• Safety isn’t a “premium position”, until Ed Reed is roaming around deep and Troy Polamalu is creeping up to the line of scrimmage.
  • Off-ball LB isn’t a “premium position”, until Ray Lewis or Luke Kuechly or Bobby Wagner is controlling the middle of the field.
  • Guard isn’t a “premium position”, until Quenton Nelson is pancaking guys and elevating the play of his entire OL.
  • RB isn’t a “premium position”, until Derrick Henry is rushing for 2,000 yards and dragging his team to the conference title game.

While we’re on a roll – I mean hell, this is Baltimore right? – kicker isn’t a “premium position”, until Justin Tucker is winning a game for you with an NFL-record 66-yard field goal at the buzzer.  We’ve seen one or two games in recent seasons where the presence of Justin Tucker on the Ravens sideline has influenced the strategy of the opposing coach, i.e. they couldn’t just play for a tie or a 1 or 2-point lead with 30 seconds on the clock.

Great players impact the game beyond what their position “should” do.  If a player has a chance to be great, then you would be stupid to pass him up due to preconceived ideas of positional value.  (But still, don’t draft a kicker in the first round, even if he’s Justin Tucker.)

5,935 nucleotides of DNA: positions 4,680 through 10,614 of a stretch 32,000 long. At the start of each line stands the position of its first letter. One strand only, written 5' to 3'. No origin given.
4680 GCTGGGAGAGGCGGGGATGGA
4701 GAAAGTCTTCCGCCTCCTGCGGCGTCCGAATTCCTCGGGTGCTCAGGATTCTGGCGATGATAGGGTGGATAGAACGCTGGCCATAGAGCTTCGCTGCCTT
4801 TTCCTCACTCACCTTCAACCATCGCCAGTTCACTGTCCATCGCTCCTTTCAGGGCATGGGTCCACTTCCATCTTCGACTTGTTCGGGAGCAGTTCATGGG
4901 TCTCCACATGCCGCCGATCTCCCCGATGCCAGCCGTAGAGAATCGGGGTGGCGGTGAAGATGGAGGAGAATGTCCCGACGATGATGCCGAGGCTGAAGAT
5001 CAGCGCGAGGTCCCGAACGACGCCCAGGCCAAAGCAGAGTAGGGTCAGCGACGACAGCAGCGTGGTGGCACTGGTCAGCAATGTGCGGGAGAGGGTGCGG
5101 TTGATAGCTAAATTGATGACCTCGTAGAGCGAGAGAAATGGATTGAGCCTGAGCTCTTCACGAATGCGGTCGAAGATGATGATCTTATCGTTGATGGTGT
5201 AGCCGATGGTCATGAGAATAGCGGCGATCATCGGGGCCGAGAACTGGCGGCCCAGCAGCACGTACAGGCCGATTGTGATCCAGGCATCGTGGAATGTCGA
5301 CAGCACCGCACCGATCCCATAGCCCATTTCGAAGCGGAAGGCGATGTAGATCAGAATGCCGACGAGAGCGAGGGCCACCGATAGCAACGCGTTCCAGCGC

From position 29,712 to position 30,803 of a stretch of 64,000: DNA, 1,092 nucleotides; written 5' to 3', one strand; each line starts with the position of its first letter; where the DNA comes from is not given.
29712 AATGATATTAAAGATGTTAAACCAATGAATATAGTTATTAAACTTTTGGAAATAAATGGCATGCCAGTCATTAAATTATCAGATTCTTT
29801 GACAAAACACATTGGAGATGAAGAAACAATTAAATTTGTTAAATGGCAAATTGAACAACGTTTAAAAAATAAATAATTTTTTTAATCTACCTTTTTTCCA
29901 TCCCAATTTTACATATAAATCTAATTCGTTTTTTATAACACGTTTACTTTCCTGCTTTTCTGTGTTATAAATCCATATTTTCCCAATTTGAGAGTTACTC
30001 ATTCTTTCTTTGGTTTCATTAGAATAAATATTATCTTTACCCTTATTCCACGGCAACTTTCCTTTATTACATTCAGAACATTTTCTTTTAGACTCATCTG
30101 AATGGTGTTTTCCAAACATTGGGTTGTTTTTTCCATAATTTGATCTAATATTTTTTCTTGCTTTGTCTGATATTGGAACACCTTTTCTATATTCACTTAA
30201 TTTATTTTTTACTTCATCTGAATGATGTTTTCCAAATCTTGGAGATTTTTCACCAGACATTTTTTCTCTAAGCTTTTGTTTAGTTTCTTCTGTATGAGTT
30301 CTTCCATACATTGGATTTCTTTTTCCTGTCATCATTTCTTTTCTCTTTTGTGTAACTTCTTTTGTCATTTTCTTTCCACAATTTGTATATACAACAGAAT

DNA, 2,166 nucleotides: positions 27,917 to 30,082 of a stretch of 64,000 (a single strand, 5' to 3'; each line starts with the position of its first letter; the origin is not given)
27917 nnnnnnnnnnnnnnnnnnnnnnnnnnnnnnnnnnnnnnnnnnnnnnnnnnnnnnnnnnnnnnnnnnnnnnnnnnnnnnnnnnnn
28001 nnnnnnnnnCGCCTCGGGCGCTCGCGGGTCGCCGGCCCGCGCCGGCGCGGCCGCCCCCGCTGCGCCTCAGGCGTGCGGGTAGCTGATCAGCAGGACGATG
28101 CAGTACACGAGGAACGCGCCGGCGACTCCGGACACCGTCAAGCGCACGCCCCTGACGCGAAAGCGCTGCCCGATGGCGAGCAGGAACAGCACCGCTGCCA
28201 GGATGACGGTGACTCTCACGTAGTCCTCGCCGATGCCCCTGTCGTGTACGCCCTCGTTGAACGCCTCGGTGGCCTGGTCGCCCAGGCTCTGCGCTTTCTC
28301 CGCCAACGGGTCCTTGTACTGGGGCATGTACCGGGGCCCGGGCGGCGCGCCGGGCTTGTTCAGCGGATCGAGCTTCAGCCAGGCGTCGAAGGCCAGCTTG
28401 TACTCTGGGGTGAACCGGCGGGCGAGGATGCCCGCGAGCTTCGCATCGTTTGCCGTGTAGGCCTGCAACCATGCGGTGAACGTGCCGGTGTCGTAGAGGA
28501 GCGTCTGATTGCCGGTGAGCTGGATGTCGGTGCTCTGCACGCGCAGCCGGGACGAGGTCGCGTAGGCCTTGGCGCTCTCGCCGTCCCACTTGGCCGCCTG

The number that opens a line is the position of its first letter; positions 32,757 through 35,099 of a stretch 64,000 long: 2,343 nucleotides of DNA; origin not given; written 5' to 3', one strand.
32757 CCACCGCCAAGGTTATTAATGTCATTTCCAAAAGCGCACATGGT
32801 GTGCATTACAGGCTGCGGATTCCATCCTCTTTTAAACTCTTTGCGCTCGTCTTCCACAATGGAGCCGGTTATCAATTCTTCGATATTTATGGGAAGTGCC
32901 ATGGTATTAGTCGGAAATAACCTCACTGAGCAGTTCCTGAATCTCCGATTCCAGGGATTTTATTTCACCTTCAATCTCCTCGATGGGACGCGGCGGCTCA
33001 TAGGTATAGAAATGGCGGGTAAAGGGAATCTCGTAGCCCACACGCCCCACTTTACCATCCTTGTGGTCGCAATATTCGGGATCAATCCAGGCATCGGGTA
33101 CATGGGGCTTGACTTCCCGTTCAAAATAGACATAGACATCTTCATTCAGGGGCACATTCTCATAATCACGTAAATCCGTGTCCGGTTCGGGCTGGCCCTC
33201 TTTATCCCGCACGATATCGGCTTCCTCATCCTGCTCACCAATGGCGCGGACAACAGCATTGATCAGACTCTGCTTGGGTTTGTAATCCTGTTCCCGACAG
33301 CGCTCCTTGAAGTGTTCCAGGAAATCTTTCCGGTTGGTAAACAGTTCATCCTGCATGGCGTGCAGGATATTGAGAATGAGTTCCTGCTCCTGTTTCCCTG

For the record, I don’t think the Ravens look at it as “building around great players at non-premium positions”.  I think they just look at it as, getting the best players they can.  For example, I’m sure they would’ve been happy to come away from the first round with Garrett Wilson at #14 (he went 10th), or maybe Trent McDuffie at #25 (he went 21st).  Instead they got the players they got.  And both of them have a chance to be great.